Is there is a role for accountants on economic inequality? And if so, what do accountants – or accounting – have to say?

Accounting for inequality will be the subject of a special session of the Australasian Centre for Social and Environmental Accounting Research (CSEAR) Conference, which will be held at Macquarie University, Sydney in 2015, and also a special section of the Accounting, Auditing and Accountability Journal.

Will Integrated Reporting improve sustainability? Part II – Communicating Value

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dreamstime_s_42615032Dr Dale Tweedie and Prof. Nonna Martinov-Bennie.

This is the second in a series of blogs that asks whether Integrated Reporting can contribute to sustainability, where sustainability means a replicable and just use of natural and social resources.

Our last blog highlighted one key difference between an Integrated Report and a sustainability report: That an Integrated Report describes natural and social resources from the company’s point of view.

This blog explores a second difference, which is that an Integrated Report is more about helping companies communicate than holding companies accountable. As a result, whether Integrated Reporting makes companies more sustainable depends on what and to whom companies choose to communicate.

Reporting and corporate change.

There are at least two ways that any report might change a company’s behaviour:

  1. A report may enable someone – a shareholder, an employee or a regulator – to hold a company accountable for its actions. Sustainability reporting is often viewed this way. For instance, having multi-national companies report against global labour rights may enable civil society to better enforce these standards.
  2. A report may change behaviour by changing relationships, or by starting new conversations. For example, GRI 4 requires companies to engage with stakeholders to determine their concerns. If this discussion changes how companies act, then the process of GRI reporting could change companies’ behaviour by initiating structured conversations between the company and the people it affects.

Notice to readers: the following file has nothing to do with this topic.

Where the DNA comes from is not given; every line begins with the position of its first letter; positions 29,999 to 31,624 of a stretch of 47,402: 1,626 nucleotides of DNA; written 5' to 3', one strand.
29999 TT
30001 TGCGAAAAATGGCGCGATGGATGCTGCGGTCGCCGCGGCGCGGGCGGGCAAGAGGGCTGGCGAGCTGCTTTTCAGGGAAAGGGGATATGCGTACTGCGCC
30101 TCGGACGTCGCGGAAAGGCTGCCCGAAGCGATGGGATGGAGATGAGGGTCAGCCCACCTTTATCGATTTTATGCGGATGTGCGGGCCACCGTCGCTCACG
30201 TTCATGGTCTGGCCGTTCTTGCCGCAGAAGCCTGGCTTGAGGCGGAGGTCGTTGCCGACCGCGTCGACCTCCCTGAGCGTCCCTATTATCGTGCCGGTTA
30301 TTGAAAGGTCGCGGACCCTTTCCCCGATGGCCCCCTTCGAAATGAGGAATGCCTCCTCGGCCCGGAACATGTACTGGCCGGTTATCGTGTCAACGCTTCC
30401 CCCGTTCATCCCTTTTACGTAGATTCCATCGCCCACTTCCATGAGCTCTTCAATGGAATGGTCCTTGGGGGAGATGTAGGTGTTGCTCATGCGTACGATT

In our view, the potential of Integrated Reporting to change behaviour is more through the second mechanism than the first. That is, the potential for Integrated Reports to improve sustainability is less about making organisations more accountable, and more about creating different discussions between organisations and their stakeholders.

Communication into action

Viewed in this light, whether Integrated Reporting improves sustainability depends on what kinds of conversations an Integrated Report enables, and whether companies choose to use Integrated Reporting to initiate these conversations.

Internal conversations

Integrated Reporting might provide space and vocabulary within firms to have conversations that might not otherwise occur, especially at board and management level.

There are many people within most companies who are genuinely committed to sustainability, but whose companies may not have a culture of discussing sustainability issues. The language of six capitals might enable more serious discussions about long-term connections between companies and social and environmental issues, especially at senior levels.

External conversations

Although targeted at investors, the six capitals framework might allow organisations to more rigorously engage with stakeholders’ concerns.

For example, a common view amongst academics is that companies need social legitimacy to operate over the long term, sometimes called a social licence to operate. Integrated Reporting might allow organisations to have better conversations about preserving their social licence to operate by creating a common vocabulary in which these conversations can occur.

Implications for Integrated Reporting

Thinking about Integrated Reporting as more a vocabulary than an accountability mechanism has three implications for how companies should use an Integrated Report.